Third-party comments were received from the Government of the Russian Federation and from the Lithuanian Government.
On 20 May 2009 a hearing was held in public in the Human Rights Building in Strasbourg.
Judgment was given by the Grand Chamber of 17, composed as follows:
Jean-Paul Costa (France), President,
Christos Rozakis (Greece),
Nicolas Bratza (the United Kingdom),
Peer Lorenzen (Denmark),
Françoise Tulkens (Belgium),
Josep Casadevall (Andorra),
Ireneu Cabral Barreto (Portugal)
Dean Spielmann (Luxembourg),
Renate Jaeger (Germany),
Sverre Erik Jebens (Norway),
Dragoljub Popović (Serbia),
Päivi Hirvelä (Finland),
Ledi Bianku (Albania),
Zdravka Kalaydjieva (Bulgaria),
Mihai Poalelungi (Moldova),
Nebojša Vučinić (Montenegro), judges,
Alan Vaughan Lowe (Latvia), ad hoc judge,
and also Michael O’Boyle, Deputy Registrar
Decision of the Court
Had there been a sufficiently clear legal basis in 1944 for the crimes of which the applicant had been convicted?
Mr Kononov had been convicted under Article 68-3 of the 1961 Latvian Criminal Code, a provision introduced by the Supreme Council on 6 April 1993, which used the “relevant legal conventions” (such as the Geneva Convention (IV) 1949) as the basis for a precise definition of war crimes. The Latvian courts’ conviction of the applicant had, therefore, been based on international rather than domestic law.
By May 1944 the prevailing definition of a war crime had been an act contrary to the laws and customs of war; and international law had defined the basic principles underlying those crimes. States had been permitted (if not required) to take steps to punish individuals for such crimes, including on the basis of command responsibility. Consequently, during and after the Second World War, international and national tribunals had prosecuted soldiers for war crimes committed during the Second World War.
As to whether there had been a sufficiently clear and contemporary legal basis for the specific war crimes for which the applicant had been convicted, the Court began its assessment on the basis of a hypothesis that the deceased villagers could be considered to be “combatants” or “civilians who had participated in hostilities” (rather than “civilians”). The Court also recalled the “two cardinal principles” relied on by the International Court of Justice as applicable to armed conflict which constituted “the fabric of humanitarian law”, namely “protection of the civilian population and objects” and “the obligation to avoid unnecessary suffering to combatants”.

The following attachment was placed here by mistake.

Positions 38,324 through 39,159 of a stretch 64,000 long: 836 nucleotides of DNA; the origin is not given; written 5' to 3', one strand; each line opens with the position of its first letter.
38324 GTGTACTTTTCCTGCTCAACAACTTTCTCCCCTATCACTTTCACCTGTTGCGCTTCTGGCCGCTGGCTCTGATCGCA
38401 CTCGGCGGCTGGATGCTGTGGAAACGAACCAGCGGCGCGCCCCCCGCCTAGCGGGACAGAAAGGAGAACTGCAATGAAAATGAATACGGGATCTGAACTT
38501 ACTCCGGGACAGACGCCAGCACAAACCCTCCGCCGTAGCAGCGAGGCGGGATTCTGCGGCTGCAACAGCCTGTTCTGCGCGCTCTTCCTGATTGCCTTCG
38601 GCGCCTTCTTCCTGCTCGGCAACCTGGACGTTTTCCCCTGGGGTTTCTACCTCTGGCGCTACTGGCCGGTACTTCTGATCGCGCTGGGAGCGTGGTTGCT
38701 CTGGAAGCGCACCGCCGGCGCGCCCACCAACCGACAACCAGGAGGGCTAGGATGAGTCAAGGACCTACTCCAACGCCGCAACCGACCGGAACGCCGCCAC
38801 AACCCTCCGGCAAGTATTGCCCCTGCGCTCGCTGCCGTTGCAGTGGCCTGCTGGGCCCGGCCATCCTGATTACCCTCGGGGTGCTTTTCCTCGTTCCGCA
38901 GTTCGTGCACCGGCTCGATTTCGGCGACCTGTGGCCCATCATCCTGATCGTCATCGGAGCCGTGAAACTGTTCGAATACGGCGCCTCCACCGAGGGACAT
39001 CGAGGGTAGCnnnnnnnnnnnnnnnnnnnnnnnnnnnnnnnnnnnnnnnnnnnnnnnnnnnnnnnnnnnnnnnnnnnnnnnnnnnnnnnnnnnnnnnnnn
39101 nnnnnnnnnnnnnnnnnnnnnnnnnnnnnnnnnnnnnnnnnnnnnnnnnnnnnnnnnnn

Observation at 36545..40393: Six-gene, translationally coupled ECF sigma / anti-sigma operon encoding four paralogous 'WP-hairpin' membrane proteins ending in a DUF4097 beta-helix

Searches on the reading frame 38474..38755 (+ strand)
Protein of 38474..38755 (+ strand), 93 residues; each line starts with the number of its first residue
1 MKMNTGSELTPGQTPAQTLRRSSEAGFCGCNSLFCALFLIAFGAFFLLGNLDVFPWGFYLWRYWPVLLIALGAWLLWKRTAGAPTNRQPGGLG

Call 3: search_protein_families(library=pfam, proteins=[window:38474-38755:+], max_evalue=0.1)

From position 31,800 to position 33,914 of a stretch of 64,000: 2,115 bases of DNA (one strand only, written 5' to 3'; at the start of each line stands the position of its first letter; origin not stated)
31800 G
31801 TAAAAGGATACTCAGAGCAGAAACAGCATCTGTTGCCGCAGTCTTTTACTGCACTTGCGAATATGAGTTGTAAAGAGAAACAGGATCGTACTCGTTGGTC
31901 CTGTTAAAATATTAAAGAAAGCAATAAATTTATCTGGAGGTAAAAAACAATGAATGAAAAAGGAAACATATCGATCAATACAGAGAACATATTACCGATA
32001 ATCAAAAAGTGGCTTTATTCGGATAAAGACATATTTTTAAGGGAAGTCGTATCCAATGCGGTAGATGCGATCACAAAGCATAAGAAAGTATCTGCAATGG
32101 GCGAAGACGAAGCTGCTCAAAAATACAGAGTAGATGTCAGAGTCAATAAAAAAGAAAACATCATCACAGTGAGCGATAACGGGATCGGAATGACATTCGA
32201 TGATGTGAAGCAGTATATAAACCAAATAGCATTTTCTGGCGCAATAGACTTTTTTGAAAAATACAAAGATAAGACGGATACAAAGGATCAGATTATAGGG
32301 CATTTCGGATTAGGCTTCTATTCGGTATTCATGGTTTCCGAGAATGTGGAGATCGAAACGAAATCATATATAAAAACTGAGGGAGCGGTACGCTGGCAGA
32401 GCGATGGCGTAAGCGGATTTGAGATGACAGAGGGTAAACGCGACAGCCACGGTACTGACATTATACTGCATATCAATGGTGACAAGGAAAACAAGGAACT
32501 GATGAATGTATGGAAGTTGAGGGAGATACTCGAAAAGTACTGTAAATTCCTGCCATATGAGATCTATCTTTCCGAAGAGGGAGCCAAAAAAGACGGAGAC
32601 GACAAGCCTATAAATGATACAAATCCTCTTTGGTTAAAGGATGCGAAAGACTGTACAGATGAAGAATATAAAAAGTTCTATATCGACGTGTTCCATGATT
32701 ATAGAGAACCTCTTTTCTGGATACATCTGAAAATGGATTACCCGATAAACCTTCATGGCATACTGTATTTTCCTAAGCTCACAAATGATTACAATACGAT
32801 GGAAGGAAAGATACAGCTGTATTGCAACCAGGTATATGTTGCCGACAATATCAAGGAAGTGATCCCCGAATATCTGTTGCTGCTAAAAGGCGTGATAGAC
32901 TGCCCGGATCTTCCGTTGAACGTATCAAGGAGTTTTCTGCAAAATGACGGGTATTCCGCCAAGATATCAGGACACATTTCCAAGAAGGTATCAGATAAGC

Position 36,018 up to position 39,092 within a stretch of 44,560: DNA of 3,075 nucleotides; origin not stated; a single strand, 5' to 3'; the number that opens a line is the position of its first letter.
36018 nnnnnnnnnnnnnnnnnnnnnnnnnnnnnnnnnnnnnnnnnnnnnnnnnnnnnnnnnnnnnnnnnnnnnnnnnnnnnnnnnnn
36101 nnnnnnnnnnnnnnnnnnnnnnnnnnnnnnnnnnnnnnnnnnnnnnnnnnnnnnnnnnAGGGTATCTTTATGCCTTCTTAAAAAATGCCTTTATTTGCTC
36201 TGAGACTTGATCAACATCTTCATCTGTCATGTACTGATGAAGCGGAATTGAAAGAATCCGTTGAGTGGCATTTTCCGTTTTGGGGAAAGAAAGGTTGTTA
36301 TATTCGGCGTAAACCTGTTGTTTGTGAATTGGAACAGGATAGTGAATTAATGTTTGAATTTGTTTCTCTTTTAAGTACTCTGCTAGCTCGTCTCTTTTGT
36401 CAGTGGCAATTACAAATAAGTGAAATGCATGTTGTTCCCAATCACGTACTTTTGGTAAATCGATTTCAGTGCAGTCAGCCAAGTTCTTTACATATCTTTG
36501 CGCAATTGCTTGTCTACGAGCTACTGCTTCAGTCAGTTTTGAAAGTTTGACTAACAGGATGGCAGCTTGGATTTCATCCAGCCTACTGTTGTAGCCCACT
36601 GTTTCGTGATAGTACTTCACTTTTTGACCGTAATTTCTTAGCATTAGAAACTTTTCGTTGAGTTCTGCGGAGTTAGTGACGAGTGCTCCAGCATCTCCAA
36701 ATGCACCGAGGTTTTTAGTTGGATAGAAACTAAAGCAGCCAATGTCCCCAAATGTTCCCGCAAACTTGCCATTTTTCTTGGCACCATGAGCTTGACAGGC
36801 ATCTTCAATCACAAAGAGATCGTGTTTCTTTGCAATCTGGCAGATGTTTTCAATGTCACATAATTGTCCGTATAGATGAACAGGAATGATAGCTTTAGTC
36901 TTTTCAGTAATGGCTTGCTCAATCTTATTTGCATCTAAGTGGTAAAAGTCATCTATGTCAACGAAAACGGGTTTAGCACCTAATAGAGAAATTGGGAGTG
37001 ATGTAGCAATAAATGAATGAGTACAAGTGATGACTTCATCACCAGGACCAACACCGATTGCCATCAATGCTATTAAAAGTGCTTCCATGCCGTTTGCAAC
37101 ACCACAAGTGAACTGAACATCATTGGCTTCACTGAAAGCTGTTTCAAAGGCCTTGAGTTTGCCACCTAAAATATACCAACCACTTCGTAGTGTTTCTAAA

In that connection, and having regard notably to Article 23(c) of the Hague Regulations 1907, the villagers’ murder and ill-treatment had violated a fundamental rule of the laws and customs of war by which an enemy rendered hors combat – in this case not carrying arms – was protected. Nor was a person required to have a particular legal status or to formally surrender. As combatants, the villagers would also have been entitled to protection as prisoners of war under the control of the applicant and his unit and their subsequent ill-treatment and summary execution would have been contrary to the numerous rules and customs of war protecting prisoners of war. Therefore, like the Latvian courts, the Court considered that the ill-treatment, wounding and killing of the villagers had constituted a war crime.
Furthermore, the domestic courts had reasonably relied on Article 23(b) of the Hague Regulations 1907 to separately convict Mr Kononov of treacherous wounding and killing. At the relevant time wounding or killing had been considered treacherous if it had been carried out while unlawfully inducing the enemy to believe they had not been under threat of attack by, for example, making improper use of an enemy uniform, which the applicant and his unit indeed had done. Equally, there was a plausible legal basis for convicting Mr Kononov of a separate war crime as regards the burning to death of the expectant mother, given the special protection for women during war established well before 1944 (ie Lieber Code 1863) in the laws and customs of war and confirmed immediately after the Second World War by numerous specific and special protections in the Geneva Conventions. Nor had there been evidence domestically, and it had not been argued before the Court, that it had been “imperatively demanded by the necessities of war” to burn down the farm buildings in Mazie Bati, the only exception under the Hague Regulations 1907 for the destruction of private property.
Indeed, the applicant had himself described in his version of events what he ought to have done namely, to have arrested the villagers for trial. Even if a partisan trial had taken place, it would not qualify as fair if it had been carried out without the knowledge or participation of the accused villagers, followed by their execution. Mr Kononov, having organised and been in control of the partisan unit which had been intent on killing the villagers and destroying their farms, had command responsibility for those acts.